Samsung is not one to invest in R&D hastily; the Korean giant has always carefully planned its steps into spending money, which is what we'd expect of any company at the forefront of technology nowadays. The Korean giant has promoted the use of its AMOLED panels on smartphones and its Gear smartwatch lineup but has taken a different turn with regard to Smart TV. For years, Samsung relied on LCD screens for its Smart TVs, leaving some to wonder if Samsung would ever pull its TVs over into "the smartphone era."
When Samsung decided to push forward with QLED, none other than LED LCDs that utilize Quantum Dot (QD) technology ("QLED" = Quantum Dot LED LCD) to produce greater screen brightness and a full color gamut, it did so with the goal of providing the best technology possible in accordance with greater affordability. With great display tech and more affordable pricing, consumers win on all sides.
For those interested in a greater examination of Samsung's QLED 4K TV lineup, we present the following regarding all you need to know about these new TVs.
Alongside resolution and dimming, the Q9F offers Samsung's very own Dolby Vision alternative HDR10 Plus platform for HDR content. Amazon has paired up with Samsung to provide the earliest HDR content for the platform. Standard HDR10 and broadcast Hybrid Log Gamma (HLG) technology also make their way to the Q9F. A 60W speaker provides the audio, four HDMI outputs and three USBs can be found in Samsung's OneConnect box, and Tizen provides the smart platform behind it all.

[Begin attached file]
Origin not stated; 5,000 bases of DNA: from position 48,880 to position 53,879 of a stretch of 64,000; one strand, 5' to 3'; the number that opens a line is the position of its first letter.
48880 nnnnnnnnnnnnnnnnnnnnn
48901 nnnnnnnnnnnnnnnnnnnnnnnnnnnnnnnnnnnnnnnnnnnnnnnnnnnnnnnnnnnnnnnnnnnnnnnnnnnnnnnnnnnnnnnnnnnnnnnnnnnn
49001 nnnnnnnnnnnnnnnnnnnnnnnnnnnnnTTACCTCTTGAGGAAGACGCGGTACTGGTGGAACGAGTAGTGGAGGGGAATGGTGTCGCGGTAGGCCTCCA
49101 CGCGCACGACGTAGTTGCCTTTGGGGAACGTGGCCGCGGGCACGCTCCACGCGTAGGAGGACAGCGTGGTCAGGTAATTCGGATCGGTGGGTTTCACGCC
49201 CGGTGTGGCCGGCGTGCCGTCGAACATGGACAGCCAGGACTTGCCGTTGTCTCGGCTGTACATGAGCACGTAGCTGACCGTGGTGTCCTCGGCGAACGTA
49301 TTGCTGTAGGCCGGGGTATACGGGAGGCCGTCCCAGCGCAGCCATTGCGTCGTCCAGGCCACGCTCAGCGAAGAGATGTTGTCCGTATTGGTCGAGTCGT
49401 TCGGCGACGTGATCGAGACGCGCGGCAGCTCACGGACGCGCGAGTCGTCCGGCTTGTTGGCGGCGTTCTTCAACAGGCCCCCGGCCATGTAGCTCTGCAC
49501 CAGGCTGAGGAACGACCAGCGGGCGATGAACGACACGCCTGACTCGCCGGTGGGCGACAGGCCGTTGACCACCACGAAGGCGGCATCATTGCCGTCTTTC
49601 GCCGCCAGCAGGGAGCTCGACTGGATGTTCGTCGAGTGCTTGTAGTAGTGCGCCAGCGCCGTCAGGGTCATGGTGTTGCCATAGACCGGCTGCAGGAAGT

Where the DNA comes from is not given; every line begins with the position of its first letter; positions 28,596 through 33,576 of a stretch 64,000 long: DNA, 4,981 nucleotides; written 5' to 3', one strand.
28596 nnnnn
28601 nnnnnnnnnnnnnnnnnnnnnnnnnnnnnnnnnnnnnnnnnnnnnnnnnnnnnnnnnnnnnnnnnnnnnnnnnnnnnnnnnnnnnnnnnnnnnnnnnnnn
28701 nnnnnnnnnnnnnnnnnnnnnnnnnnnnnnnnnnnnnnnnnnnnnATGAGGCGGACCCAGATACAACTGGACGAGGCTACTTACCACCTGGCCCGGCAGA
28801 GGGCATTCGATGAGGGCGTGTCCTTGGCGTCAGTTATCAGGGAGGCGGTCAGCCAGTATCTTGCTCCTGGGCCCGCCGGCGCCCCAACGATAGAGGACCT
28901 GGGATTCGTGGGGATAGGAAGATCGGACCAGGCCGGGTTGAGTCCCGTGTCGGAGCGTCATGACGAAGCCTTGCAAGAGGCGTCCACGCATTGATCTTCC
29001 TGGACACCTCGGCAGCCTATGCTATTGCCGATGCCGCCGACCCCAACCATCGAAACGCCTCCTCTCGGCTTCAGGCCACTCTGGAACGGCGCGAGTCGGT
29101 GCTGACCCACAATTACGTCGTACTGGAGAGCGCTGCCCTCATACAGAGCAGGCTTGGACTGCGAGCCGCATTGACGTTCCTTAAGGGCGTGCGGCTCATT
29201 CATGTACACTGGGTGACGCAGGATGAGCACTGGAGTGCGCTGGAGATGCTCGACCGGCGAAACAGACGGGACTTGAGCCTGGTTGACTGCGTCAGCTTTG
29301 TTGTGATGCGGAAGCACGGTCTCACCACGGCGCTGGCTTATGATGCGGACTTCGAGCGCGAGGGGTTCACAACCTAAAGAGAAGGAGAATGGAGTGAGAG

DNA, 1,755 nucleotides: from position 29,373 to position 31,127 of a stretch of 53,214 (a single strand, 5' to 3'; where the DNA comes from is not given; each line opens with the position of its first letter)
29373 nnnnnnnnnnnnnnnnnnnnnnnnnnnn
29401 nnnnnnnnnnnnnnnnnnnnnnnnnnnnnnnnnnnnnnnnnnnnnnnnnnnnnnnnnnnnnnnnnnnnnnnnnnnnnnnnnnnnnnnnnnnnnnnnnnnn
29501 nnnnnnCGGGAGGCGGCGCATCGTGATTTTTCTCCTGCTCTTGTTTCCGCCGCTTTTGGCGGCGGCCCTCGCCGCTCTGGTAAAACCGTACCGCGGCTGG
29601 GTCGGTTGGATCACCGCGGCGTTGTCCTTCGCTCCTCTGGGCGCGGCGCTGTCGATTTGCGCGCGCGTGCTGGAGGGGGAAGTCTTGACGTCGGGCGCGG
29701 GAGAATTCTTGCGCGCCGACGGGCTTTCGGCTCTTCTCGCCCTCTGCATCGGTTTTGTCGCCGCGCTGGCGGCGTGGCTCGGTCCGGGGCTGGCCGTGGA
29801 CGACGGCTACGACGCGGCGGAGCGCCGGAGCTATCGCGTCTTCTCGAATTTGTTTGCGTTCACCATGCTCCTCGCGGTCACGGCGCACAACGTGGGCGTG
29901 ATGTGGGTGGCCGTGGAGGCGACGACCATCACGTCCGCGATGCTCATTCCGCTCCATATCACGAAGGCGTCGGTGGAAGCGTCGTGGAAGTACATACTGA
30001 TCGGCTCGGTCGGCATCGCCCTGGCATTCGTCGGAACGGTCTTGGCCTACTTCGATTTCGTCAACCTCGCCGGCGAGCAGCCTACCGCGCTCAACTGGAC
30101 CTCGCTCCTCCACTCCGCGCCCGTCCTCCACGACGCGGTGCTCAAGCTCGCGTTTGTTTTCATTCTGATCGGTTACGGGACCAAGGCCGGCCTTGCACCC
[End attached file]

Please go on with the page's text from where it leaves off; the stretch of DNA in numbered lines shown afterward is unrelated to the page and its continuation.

The Samsung Q9F comes in 65-inch and 88-inch displays, with the 88-inch Q9F QLED 4K TV priced at £17,800 and the 65-inch model at £4900.
The Samsung Q8C comes in 55-inch, 65-inch, and 75-inch models, with the 55-inch Q8C costing £3000, the 65-inch Q8C costing £3800, and the 75-inch model priced at £5800.
The Q7F and Q7C series are the most affordable of Samsung's QLED 4K TV lineup, providing similar 1500 brightness nits and dimming blocks (12) while providing slightly inferior audio (60W audio output of the Q8C as opposed to the 40W-output of the Q7F/Q7C). Additionally, the Q7F and Q7C are chunkier than the Q9F and Q8C but still offer HDR10 Plus for HDR content that transcends the Standard Dynamic Range (SDR) content of most Smart TVs. Tizen returns here as well.
The flat Q7F comes in 49-inch (£2000), 55-inch (£2300), 65-inch (£3100), and 75-inch (£5000) models, while the curved Q7C comes in 49-inch (£2200), 55-inch (£2500), and 65-inch (£3300) models (no 75-inch model for the Q7C).
There are three TV types in the MU series: the flat MU7000 lineup, coming in 49-inch (£1300), 55-inch (£1500), 65-inch (£2100), and 75-inch (£3900) sizes. The flat MU8000 comes in 49-inch (£1500), 55-inch (£1700), 65-inch (£2300), and 75-inch (£4000) sizes. The curved MU9000 lineup features 49-inch (£1700), 55-inch (£2000), and 65-inch (£2600) screen sizes.